Romney hasnt publicly discussed his 2024 plans. The 75-year-old former GOP presidential nominee and Massachusetts governor is being encouraged by some anti-Trump Republicans to run again for president, though multiple political operatives in Utah believe Romney is likely to retire from politics at the end of his current Senate term.
A spokesperson for Trump didnt directly say whether Trump has encouraged Reyes to run for the seat.
He then laughed and walked away.
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Who Are Trump’s 2020 Republican Challengers He Dubbed ‘the Three Stooges’
President Donald Trump recycled his own “Three Stooges” insult against a trio of Republican Party members running against him in the upcoming 2020 GOP presidential primary.
Trump hurled another “The Three Stooges” remark at former Republican South Carolina governor Mark Sanford Monday after he officially entered the race and became the third GOP challenger to Trump in 2020. Trump previously lumped Sanford in with former Illinois congressman Joe Walsh and former Massachusetts Governor Bill Weld in late August when the president first compared them to the classic comedic trio, when Sanford began claiming Republicans were “running for the hills” to escape Trump’s “lies.”
On Monday, Trump again brought up the June 2009 story of how Sanford engaged in an extramarital affair which ultimately led to his resignation from office. Although Sanford later was elected to Congress in 2013, the story of his Argentina affair and his bogus claim of being on an “Appalachian Trail” hike made him the focus of jokes and ridicule which he has since tried to own.
In late April, Trump first lobbed the “Three Stooges” insult at Sanford, Weld and Walsh as they all lined themselves up to primary the president next year. He labeled all three “bad” while also first calling out Sanford for the scandal.
In 2018, Sanford owned up to the 2009 scandal in an interview with NBC News after he was defeated by a Trump-backed Republican opponent for congress.
The 10 Republicans Most Likely To Run For President
The 2024 presidential election may still be three years away, but Republicans have already begun to jockey for their places in the primary. While none have spoken definitively about their plans for 2024, many potential candidates have already started networking with GOP leaders and donors in key states while testing out campaign messages in public appearances.
Ron DeSantisBiden’s Jan. 6 speech was a missed opportunity to unite the nation How to hold unvaccinated Americans accountableOmicron threatens to upend classroomsMORE Florida Gov. Ron DeSantis has said that hes focused only on his 2022 reelection campaign, but that hasnt shut down speculation that a presidential run may be in the cards. DeSantis became a conservative darling last year for his laissez-faire approach to the coronavirus pandemic and often indignant response to the advice of public health officials. Hes also crisscrossed the country for fundraisers and other events, leading many political observers to wonder whether hes looking beyond 2022.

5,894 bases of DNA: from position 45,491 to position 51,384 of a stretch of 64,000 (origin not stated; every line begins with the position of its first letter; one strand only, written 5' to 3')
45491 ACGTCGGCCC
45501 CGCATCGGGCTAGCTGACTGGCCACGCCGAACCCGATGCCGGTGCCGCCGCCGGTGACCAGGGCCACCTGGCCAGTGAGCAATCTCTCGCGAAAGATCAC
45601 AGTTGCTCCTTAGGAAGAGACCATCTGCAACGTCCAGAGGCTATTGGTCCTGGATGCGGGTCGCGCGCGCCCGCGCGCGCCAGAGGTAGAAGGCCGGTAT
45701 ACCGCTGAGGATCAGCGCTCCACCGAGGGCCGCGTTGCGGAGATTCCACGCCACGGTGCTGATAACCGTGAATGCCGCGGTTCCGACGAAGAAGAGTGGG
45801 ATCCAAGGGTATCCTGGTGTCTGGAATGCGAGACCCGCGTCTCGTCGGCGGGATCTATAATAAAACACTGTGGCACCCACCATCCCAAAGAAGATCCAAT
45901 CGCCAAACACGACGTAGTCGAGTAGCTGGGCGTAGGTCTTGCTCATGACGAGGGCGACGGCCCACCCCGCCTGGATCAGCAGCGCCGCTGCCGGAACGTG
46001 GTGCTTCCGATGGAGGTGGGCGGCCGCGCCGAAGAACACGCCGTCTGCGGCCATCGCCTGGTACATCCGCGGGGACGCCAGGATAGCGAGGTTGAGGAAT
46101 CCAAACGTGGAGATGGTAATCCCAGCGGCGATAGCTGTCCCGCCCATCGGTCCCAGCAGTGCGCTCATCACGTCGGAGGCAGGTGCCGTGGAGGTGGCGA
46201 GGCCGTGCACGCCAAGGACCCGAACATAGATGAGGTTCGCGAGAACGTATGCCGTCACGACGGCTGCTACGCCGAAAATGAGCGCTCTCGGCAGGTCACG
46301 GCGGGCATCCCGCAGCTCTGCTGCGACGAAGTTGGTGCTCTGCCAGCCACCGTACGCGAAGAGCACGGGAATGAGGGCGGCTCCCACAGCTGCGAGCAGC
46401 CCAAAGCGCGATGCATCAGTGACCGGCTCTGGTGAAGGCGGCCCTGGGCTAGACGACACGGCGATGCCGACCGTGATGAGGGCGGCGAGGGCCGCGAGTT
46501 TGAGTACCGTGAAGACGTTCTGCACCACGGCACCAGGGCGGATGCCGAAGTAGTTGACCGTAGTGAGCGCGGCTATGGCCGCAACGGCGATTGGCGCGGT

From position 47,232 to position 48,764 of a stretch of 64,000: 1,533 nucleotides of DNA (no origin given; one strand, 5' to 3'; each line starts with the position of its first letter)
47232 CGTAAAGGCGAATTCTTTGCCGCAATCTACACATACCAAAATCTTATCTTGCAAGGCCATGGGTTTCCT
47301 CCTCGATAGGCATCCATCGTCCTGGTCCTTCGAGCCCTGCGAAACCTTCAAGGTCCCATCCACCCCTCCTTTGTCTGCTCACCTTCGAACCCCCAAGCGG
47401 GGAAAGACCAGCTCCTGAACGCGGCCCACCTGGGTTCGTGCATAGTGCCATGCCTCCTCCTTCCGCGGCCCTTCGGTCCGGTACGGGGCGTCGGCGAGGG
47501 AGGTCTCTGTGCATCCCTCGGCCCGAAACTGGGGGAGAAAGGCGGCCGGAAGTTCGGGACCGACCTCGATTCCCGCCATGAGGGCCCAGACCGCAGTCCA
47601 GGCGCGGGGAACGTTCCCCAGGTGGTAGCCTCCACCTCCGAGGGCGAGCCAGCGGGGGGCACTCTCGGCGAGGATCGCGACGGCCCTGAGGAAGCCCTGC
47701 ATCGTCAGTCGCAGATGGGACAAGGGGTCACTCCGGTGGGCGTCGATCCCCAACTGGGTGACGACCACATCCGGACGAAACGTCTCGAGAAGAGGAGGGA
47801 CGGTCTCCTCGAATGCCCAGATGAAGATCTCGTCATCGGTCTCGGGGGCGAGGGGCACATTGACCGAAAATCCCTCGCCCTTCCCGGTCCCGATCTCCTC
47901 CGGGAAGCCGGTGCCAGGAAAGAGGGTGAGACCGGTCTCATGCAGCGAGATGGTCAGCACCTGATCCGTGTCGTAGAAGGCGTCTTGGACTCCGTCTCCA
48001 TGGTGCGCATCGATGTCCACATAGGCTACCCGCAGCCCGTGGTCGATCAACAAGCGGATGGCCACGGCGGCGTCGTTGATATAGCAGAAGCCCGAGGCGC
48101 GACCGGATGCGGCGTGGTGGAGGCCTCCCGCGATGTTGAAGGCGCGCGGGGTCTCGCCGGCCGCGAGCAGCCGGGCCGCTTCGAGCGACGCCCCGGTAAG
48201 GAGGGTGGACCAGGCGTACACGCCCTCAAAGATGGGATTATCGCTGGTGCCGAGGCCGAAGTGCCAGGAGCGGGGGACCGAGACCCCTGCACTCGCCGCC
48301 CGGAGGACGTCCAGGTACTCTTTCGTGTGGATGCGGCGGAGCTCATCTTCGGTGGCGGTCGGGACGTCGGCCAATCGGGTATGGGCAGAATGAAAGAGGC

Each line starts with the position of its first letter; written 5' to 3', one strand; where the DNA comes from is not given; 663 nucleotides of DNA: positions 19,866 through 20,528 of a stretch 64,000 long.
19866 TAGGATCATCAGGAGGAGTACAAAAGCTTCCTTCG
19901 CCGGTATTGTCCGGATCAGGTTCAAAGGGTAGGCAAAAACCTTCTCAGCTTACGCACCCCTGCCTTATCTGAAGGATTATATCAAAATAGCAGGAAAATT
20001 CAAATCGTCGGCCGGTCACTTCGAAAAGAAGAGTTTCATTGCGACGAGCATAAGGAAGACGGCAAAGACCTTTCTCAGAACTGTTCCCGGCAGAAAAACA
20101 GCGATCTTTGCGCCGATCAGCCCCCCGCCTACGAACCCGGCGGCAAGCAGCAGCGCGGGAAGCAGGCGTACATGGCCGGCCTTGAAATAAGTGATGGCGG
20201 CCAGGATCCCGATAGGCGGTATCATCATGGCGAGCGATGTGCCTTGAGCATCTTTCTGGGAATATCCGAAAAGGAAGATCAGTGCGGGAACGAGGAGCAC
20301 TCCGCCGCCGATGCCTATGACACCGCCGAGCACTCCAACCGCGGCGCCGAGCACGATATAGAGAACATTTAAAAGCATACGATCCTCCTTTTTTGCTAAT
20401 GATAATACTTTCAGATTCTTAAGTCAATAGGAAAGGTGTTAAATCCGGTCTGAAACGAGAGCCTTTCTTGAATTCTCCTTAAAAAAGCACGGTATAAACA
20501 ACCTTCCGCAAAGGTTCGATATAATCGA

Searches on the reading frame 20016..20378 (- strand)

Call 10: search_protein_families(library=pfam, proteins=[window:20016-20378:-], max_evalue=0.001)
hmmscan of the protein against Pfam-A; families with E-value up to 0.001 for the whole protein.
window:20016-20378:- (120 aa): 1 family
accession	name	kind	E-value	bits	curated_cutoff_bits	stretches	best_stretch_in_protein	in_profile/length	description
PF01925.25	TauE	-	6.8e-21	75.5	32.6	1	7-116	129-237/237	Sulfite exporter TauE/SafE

Michael Richard PenceMeadows asks Supreme Court for ‘prompt’ answer on Trump Jan. 6 lawsuitSchumer makes plea for voting bill, filibuster reform in rare Friday sessionMOREChris ChristieThe 10 Republicans most likely to run for presidentChris Christie tries again‘The people’ isn’t a thingMORELarry Hogan
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Why Were Those Three Removed
The state party removed the candidates because the trio didn’t meet its requirements to be considered Tennessee Republicans.
Chip Saltsman, Lee’s campaign manager, said one of the requirements was to vote in three of the last four Tennessee Republican primaries held in August every two years.
Ortagus and Starbuck could not meet these requirements because they only recently moved to Tennessee.
Ortagus, a former Fox News commentator, relocated from Washington, D.C., to Nashville in 2021. The Florida native had no previous ties to the state.
Starbuck moved to Tennessee in 2019.
Republican Voters Were Asked Whom They Would Vote For If The 2024 Gop Presidential Primary Were Held Today
- Among the GOP voters who dont want to see Trump run again, early loyalties appear split between former Vice President Mike Pence and Florida Gov. Ron DeSantis .
- Overall, the survey found that Trump remains the GOP front-runner by a wide margin, with support from 47 percent of the partys electorate roughly in line with the 50 percent support he secured in an average of four other 2024 presidential primary polls conducted since he lost to Biden in November.
- The survey also tested the strength of Arkansas Sen. Tom Cotton, Missouri Sen. Josh Hawley, Maryland Gov. Larry Hogan, South Dakota Gov. Kristi Noem, former Secretary of State Mike Pompeo, Florida Sen. Rick Scott and South Carolina Sen. Tim Scott, all of whom received backing from at most 1 percent of Republican voters.
The poll was conducted Oct. 8-11, 2021, among 1,999 registered voters, with a margin of error of 2 percentage points.